The second shift is exemplified by the change in sleep patterns. Today, there are thousands of studies, articles and guides unpacking the ingredients needed for good night’s sleep, mostly recommending 6.5 hrs to 8 hrs of sleep a night as baseline. That was not always the case, as segmented sleep patterns were the norm until late 17th century.

The shift from a first and second sleep (with an interval in the middle for praying, reflecting on dreams, having sex, or even visiting your neighbours) is attributed to the rise in domestic and street lighting, as well as a surge in coffee houses. The night became a timeframe for legitimate activity, which eventually saw the amount of time dedicated to one’s self dwindle.

As new technologies enabled us to stay up later, soon night time became a ripe for commercialisation — from the 1900s, Americans could gather at honky tonks or juke joints to listen to the jukebox, while Webster Hall, founded in 1886, is credited to be the first ever modern nightclub.

By the 1920s, the idea of a first and second sleep completely disappeared from our social practices, while today, the sleep apnea devices industry alone is set to hit $8.8bn by 2023.

Changes in sleep patterns are yet another manifestation of the ways in which social norms have developed to overcome the natural patterns that governed our lives before the Industrial Revolution. In the early 1990s, psychiatrist Thomas Wehr conducted an experiment through which he demonstrated that the self-regulated sleep patterns are bi-phasic. In other words, when there’s no external factors to influence how and when we sleep, our bodies self-regulate in two symmetrical bouts (each lasting several hours), with a waking period of 1–3 hours in between.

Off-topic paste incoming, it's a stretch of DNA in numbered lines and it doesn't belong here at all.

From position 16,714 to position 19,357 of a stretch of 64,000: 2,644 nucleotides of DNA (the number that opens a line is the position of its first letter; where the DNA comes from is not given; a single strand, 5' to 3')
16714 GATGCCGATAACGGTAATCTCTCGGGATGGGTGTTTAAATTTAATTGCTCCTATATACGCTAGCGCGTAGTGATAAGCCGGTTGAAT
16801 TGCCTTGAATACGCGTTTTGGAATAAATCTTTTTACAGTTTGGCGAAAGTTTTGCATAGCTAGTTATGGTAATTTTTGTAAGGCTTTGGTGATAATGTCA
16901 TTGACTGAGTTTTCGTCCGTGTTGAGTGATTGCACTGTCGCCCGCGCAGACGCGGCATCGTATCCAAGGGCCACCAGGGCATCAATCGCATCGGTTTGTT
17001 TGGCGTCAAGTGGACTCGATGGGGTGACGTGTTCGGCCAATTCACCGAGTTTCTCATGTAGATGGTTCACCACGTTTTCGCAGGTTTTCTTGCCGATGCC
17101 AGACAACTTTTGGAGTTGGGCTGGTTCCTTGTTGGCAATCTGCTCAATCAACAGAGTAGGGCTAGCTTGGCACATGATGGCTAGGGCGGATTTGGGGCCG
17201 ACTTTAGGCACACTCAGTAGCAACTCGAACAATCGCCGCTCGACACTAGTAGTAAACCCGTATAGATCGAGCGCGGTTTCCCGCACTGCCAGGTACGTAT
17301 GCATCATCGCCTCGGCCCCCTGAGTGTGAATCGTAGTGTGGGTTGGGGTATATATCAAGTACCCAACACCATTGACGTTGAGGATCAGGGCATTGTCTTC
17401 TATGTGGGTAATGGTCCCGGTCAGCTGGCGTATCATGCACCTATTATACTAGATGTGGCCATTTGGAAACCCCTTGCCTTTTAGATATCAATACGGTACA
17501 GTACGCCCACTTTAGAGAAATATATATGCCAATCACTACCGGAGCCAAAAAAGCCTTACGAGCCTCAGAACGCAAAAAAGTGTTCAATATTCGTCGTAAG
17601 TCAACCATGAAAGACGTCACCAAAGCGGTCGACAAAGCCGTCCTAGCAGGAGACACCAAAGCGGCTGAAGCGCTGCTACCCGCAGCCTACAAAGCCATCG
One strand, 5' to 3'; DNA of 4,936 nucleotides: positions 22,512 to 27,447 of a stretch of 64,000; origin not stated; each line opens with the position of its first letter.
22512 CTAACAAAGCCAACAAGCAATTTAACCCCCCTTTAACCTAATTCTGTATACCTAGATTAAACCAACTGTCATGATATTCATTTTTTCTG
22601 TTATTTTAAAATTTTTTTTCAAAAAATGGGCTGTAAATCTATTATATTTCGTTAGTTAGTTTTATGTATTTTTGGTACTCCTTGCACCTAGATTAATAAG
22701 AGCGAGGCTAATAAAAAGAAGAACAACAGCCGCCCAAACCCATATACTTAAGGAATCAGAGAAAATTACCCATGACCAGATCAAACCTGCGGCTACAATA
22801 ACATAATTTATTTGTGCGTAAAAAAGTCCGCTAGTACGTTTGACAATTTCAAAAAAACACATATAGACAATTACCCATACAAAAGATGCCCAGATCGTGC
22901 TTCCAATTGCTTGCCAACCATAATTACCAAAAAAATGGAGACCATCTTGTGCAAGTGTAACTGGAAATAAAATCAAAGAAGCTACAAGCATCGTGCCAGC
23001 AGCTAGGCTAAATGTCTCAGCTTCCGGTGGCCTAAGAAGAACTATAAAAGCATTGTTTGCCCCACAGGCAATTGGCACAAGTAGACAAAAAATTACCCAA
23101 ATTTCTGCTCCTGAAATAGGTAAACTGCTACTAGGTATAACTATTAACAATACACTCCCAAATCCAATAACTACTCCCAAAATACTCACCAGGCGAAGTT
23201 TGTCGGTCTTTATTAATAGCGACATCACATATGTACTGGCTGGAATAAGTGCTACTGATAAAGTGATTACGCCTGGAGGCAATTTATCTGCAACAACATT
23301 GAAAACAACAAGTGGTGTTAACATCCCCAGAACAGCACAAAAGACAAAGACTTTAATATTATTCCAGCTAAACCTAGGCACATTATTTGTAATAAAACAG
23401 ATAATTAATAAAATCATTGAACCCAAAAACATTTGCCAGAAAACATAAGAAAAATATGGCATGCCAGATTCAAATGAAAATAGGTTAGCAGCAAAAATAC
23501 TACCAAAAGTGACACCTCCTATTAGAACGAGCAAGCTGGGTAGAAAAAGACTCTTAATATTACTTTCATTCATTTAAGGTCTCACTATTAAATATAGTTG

It turns out, as with many other things, that how we sleep is also a socially constructed norm.

3. Changes in environmental perception: the separation of human and non-human, or 'Society' and 'Nature'

If once we were one with Nature, “insignificant animals with no more impact on their environment than gorillas, fireflies or jellyfish”, to quote Harari’s Sapiens, how did we end up perceiving ourselves as the dominant species and hence subordinate everything as mere resources to our developmental pursuits?

Baboons, wolves, and other animals also know how to function as a group, of course, but their groups are defined by close social ties that limit their groups to small numbers. Homo sapiens has the special ability to unite millions of strangers around commons myths. Ideas like freedom, human rights, gods, laws, and capitalism exist in our imaginations, yet they can bind us together and motivate us to cooperate on complex tasks.
Bill Gates’ reviewing Yuval Noah Harari’s Sapiens

James Moore argues that the mechanism through which we arrived where we are today is capitalism. More than an economic system, more even than a social system — he sees it as a way of organising nature, which in turn has swiftly led us to internalise the belief that nature is subordinate in relation to mankind, rather than us being a (small) part of it.